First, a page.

Tips and Tricks to Declutter an Elderly Home
When my Grandma passed, it took months for my aunts and cousins to get her house ready for the professional estate sale team. Even then her belongings for sale – items not going to family or friends - covered tables and shelves on all three levels of her home. She had been born in the 20s, experienced the Great Depression, lived in one home for 60+ years, and saved everything. Convincing her to recycle a magazine was a major feat. Here are a few tips and tricks we picked up in her 94 years to help declutter a bit.
If it’s offered, take it
Anytime I visited my grandmother I’d inevitably end up flipping through a magazine or two lying around. Grandma would always ask if I’d like some of her old editions. I always said yes. Did I have any interest in Victorian decorating? Absolutely not. Did I brag to my family that I got twenty magazines into my recycling bin at home? Oh yeah. If something is offered, always take it. And spread the word to your entire family. No one is allowed to say no.
“Would you wear this lace collared kitten sweatshirt?”
“Do you need a set of gardening gloves?”
As she got older, she started collecting all her similar items – candle sticks for example – and displaying them on her dining room table. As each family member visited, they had to pick a few to take home with them. When you’d chosen yours, she’d tell you the story of where she got it. She wanted to know that her nice things that she cared about were going to the people who she wanted them to go to. I always thought this was such a great idea.
Find a worthy charitable donation
Most grandparents, including mine, are extremely generous. If you can find a charitable organization that your elderly loved one approves of, they are more likely to contribute. Books for the church library, clothing to the women’s shelter, or knick knacks for the high school rummage sale. Keep your eyes and ears open and always let them know ways they can help. My friend needed art supplies and magazines for collages for her grade schooler and my grandma came through like a champion. When she could no longer wear high heels, those were donated to a place where women learned interviewing skills. She really enjoyed being able to help.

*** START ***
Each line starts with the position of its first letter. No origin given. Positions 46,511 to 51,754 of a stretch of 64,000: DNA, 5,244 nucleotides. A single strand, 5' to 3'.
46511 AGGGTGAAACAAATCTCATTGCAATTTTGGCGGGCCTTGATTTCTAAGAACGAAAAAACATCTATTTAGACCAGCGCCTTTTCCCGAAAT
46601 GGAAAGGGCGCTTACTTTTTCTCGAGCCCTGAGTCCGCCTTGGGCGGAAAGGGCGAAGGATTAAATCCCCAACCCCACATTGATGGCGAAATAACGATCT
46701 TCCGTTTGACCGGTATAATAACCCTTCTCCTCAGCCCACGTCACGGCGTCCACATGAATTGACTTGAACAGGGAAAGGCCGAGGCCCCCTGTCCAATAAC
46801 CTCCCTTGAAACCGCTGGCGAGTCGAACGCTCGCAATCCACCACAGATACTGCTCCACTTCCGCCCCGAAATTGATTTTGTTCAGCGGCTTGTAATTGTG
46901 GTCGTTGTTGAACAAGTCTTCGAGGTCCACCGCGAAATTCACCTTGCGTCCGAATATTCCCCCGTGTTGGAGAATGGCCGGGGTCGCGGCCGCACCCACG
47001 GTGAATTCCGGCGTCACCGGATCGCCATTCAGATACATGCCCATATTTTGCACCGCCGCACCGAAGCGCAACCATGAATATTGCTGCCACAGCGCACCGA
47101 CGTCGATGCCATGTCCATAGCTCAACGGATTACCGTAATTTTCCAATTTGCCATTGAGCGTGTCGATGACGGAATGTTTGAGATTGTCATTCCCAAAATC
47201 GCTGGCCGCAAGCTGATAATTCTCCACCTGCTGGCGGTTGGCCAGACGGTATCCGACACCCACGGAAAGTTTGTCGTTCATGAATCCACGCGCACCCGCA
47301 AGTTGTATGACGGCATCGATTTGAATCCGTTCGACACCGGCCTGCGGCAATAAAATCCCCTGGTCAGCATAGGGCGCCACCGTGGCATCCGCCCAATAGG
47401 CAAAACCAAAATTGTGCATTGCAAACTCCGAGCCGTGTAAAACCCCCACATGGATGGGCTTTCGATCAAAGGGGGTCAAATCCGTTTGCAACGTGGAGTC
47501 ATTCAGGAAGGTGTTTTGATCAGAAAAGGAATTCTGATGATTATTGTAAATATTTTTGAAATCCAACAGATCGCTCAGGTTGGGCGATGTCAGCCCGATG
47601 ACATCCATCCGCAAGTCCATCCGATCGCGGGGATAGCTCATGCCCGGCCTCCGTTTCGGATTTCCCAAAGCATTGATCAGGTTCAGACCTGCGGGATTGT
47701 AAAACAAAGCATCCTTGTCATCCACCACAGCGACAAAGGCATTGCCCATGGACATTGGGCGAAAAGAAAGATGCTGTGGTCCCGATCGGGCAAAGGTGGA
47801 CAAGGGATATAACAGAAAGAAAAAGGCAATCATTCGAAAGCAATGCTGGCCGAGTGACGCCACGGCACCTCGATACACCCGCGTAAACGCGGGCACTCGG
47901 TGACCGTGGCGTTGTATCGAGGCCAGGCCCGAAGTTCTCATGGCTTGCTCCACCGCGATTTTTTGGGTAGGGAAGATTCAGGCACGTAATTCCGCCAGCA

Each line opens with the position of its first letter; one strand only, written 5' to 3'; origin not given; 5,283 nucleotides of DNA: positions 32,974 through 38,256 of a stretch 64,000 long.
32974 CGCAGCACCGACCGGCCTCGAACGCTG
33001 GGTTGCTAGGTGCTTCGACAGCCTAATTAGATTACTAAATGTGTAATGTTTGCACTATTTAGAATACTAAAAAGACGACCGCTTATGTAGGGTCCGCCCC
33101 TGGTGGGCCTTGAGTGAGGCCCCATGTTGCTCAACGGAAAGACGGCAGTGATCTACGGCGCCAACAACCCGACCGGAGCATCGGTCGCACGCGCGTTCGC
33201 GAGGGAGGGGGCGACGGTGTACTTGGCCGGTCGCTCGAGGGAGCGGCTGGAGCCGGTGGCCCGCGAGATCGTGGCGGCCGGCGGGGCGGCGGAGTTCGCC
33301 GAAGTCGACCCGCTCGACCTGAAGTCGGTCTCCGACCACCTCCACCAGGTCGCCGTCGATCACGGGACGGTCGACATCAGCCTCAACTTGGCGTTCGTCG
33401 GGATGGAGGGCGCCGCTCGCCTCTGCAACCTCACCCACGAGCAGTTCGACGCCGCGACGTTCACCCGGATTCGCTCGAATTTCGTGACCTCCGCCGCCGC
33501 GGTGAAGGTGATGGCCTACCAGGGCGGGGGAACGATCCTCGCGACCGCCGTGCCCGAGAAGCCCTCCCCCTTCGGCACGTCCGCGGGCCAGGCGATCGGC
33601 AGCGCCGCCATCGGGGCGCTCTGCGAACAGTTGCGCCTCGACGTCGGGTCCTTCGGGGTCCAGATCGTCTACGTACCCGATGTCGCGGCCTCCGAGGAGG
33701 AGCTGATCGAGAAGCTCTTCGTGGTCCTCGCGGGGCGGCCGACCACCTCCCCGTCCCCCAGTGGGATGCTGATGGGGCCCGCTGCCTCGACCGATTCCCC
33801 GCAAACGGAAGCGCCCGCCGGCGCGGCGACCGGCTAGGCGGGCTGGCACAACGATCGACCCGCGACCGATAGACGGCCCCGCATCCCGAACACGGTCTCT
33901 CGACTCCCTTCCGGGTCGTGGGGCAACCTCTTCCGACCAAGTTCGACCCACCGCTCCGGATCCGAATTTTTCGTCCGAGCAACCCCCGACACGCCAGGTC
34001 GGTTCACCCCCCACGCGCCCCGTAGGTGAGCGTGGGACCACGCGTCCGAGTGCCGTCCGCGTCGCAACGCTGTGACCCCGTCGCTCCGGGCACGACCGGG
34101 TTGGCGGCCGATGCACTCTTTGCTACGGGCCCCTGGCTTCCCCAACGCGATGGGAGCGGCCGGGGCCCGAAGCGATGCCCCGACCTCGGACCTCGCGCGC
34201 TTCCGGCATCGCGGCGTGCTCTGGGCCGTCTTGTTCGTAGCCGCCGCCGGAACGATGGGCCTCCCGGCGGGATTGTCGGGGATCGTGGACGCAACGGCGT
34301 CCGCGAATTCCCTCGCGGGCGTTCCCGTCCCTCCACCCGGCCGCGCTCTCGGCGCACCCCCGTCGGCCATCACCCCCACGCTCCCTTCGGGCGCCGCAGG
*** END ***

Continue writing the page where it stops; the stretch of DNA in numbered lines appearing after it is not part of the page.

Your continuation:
"If you can find a charitable organization that your elderly loved one approves of, they are more likely to contribute."
If you throw something out, make sure it’s not salvageable
I briefly lived with my grandmother during graduate school. If we got takeout, and the container could be washed and re-used, she saved it. Great Depression mindset. Mind you, she had three sets of very nice, very durable, very new Tupperware she’d purchased on QVC. At first I tried putting fast food containers in the recycle bin outside. The next day I saw them freshly washed in the dish drying rack. She had gone and pulled them out! After that I started taking gardening shears and cutting them up. They didn’t come back inside once that method was used. Plastic bags were cut in half, paper was shredded, and tin foil was torn. All were recycled appropriately but made unsalvageable. I know this one sounds odd, but I've asked around and our family wasn't alone in this issue.
Slow and Steady wins the race
Clutter can be a tripping hazard and a dust collector. It can also be extremely overwhelming and have sentimental attachments. If we ever came at Grandma like she had to do something, she’d set her heels in. But if it was more an offer to help, in small increments, she was much more amiable. The best way was to choose one small area. Ask if she’d like to keep, donate, or throw away. Ask for the story behind the items she kept – being a senior can be lonely! And dust or clean that specific area while organizing. That way she could really see and appreciate her efforts and hard work.
Her house wasn’t perfect, but with all of us making small efforts whenever we could, it remained safe into her 90s and she was always proud of her home and her collections. And yes, it still took a long time to sort through when she passed. But it could have been so much worse. If you have a senior in your life with a clutter problem, make 2021 the year you start slowly helping them clean up.